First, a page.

Does the Pope Care About Workers' Rights?
That the history of Catholic social teaching on workers' rights is unlikely to make it into the Pope's speech shouldn't surprise anyone who's followed his tenure in the papacy. The Church under Benedict has its own hierarchy of inviolable teachings. For instance, Benedict kicks off his US tour with a face-to-face meeting with President George W. Bush. Yet the fact that Bush has the blood of hundreds of thousands of men, women and children on his hands by failing to wage anything remotely resembling a "just war" in Iraq will pose no impediment to an amiable photo shoot between the two.
Despite the Church's opposition to discrimination, the historical record of women priests, deacons and bishops, and an escalating priest shortage, Catholic bishops unequivocally denounce the theologically well- educated as well as deeply pastoral Catholic women who are called to the priesthood and are moving ahead with ordination. Benedict set the tone for this culture of denunciation when, as head of the Congregation for the Doctrine of the Faith, he excommunicated the first seven women ordained Catholic priests, the earliest members of the thriving Roman Catholic Women Priests movement.
On the other hand, Benedict has never issued a similar public sanction against a single priest found guilty of raping, sodomizing or sexually terrorizing a child or against a single bishop who enabled such crimes to occur.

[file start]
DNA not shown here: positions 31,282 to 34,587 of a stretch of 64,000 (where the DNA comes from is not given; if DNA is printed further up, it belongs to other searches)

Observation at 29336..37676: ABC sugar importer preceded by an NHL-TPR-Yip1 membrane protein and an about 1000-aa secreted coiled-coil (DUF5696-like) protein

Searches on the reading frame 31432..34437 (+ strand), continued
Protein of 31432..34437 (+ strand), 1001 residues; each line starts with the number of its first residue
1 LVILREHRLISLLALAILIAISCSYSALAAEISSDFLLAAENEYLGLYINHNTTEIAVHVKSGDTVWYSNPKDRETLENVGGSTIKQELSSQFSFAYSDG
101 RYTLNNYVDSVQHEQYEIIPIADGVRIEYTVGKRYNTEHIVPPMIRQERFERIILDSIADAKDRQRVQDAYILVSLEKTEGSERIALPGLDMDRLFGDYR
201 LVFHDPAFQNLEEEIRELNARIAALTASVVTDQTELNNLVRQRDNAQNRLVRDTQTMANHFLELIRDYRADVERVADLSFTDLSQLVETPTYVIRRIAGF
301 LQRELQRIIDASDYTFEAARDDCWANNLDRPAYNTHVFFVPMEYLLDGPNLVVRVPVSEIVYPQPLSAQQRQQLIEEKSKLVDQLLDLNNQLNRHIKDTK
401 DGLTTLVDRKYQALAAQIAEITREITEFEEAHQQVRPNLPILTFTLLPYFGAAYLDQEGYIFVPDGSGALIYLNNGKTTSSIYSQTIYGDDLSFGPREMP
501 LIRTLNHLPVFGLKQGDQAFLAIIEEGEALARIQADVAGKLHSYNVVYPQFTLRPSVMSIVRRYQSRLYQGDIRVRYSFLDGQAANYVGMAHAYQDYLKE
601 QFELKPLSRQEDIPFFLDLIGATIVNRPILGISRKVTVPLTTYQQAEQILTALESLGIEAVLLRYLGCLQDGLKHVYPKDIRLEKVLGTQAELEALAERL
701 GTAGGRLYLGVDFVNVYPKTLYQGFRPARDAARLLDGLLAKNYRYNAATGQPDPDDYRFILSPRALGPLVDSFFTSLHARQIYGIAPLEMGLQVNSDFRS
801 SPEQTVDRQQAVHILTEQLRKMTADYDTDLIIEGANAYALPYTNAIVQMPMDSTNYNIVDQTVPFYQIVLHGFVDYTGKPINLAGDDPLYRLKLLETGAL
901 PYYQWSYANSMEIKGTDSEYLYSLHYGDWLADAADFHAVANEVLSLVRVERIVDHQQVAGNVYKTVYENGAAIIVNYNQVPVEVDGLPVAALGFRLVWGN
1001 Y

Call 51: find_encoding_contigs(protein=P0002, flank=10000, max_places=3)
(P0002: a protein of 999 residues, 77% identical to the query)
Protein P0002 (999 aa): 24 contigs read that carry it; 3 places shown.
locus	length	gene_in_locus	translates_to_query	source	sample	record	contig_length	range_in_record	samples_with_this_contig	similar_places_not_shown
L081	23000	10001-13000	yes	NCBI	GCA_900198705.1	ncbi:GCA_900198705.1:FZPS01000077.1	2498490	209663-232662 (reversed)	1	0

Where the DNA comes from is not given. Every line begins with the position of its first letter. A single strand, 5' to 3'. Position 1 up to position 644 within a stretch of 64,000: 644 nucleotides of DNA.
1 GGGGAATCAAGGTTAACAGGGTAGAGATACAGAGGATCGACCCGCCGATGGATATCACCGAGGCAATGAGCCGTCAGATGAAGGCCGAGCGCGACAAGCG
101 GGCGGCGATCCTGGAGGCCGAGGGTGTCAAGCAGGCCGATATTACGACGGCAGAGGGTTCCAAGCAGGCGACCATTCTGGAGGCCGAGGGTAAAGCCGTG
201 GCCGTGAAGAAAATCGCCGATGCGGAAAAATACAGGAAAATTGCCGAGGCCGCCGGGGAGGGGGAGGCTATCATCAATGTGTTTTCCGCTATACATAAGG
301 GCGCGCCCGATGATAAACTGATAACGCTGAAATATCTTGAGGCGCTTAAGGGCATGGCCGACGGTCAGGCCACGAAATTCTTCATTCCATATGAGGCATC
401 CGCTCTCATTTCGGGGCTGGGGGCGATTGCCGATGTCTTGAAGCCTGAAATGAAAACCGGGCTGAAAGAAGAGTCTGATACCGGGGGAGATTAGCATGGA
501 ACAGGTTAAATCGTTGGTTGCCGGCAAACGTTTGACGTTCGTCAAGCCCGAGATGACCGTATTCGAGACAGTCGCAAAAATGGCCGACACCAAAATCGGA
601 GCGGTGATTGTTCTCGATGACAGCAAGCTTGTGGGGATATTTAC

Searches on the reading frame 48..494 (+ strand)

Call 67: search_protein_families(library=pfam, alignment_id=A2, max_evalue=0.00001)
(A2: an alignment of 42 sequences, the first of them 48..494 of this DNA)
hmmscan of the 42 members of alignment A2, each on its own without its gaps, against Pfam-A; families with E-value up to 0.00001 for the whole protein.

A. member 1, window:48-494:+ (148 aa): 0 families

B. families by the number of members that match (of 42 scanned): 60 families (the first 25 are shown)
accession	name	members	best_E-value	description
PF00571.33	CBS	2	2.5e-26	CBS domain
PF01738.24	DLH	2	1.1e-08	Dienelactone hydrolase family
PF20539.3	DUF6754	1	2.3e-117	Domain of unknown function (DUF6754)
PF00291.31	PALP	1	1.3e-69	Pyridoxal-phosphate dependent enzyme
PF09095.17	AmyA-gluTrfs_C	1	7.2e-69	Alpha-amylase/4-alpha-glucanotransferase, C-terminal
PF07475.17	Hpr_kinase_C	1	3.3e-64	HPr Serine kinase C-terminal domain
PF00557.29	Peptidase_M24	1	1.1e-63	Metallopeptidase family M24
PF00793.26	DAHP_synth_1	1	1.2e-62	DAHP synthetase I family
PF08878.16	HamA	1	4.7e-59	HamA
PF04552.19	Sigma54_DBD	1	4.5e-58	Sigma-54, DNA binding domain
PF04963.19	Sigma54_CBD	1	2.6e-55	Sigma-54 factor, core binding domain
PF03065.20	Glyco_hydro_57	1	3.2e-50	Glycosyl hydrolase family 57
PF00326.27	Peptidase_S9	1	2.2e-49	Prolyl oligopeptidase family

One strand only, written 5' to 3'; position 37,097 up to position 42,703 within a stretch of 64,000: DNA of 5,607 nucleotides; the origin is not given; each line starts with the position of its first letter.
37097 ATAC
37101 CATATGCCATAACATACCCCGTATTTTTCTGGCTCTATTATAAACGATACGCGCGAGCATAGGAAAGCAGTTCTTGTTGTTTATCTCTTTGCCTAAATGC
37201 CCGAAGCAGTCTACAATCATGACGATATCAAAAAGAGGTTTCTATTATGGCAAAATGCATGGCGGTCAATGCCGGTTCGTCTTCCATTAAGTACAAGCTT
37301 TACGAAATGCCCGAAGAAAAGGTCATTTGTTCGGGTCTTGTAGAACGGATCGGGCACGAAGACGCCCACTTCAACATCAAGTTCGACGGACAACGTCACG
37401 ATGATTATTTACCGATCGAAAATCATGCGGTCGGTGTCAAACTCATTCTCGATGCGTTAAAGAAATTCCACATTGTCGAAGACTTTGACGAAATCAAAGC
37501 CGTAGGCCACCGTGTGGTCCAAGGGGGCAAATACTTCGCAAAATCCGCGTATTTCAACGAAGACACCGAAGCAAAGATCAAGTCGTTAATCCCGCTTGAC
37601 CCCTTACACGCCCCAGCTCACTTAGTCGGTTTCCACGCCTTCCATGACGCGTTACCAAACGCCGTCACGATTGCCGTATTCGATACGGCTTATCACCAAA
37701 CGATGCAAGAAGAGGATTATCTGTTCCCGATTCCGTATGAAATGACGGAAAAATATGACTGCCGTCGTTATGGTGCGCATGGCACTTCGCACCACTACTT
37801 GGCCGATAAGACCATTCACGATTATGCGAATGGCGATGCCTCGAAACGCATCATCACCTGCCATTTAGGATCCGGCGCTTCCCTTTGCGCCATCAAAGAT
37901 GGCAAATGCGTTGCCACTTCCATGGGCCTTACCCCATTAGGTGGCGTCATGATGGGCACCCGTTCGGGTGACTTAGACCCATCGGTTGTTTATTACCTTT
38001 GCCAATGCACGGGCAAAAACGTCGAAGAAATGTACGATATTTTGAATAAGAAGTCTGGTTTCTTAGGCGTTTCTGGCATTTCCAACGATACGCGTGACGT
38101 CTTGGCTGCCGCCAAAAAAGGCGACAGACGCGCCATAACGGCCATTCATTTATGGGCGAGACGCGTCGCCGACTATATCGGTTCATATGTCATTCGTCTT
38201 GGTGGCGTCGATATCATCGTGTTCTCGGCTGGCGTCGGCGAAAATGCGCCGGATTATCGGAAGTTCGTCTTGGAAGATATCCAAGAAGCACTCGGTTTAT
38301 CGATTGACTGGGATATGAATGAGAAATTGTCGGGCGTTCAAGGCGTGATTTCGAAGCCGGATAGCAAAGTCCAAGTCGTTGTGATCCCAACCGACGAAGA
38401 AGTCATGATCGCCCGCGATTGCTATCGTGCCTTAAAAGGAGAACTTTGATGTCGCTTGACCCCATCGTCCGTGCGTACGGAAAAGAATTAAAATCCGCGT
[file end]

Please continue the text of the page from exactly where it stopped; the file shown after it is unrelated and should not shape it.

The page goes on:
In fact, on this trip Benedict has chosen to avoid Boston, where the sex abuse crisis erupted in 2002. Nor does he plan to meet with any organizations representing the nation's more than 10,000 survivors of sexual abuse by Catholic clergy, yet another callous and stunning violation of his pastoral responsibility.
On his visit, Benedict is also unlikely to acknowledge the most recent bad news, coming from a new study by the Pew Forum on Religion & Public Life. It found that of the major religions in the United States, Catholicism has experienced the greatest loss of net members. That loss is partly offset by the high number of Catholic immigrants, primarily Latinos, joining the Church, but that should give Church leaders little comfort. If past surveys are any indication, these Catholics will eventually bring their own challenges to the Church's priorities and its intransigence on a host of critical issues.
For now, as the Pew survey shows, some 10 percent of all Americans--nearly 30 million people--are ex-Catholics, members of what one besieged progressive priest calls "the fastest-growing church in the United States."
Some disaffected and disillusioned Catholics are forming vibrant new spiritual communities that still identify themselves as members of the Church. Though Benedict will meet with the ecumenical leaders of other Christian denominations and with leaders of non-Christian traditions worldwide, he has no plans to address these disinherited Catholics. Their numbers include the unionizing teachers, errant theologians, married priests, women who aspire to the priesthood, clergy sex abuse survivors, homosexuals, the divorced and anyone remotely pro-choice.
In the Church of Benedict, some Catholics are in. Many are out. What Christian teaching countenances that?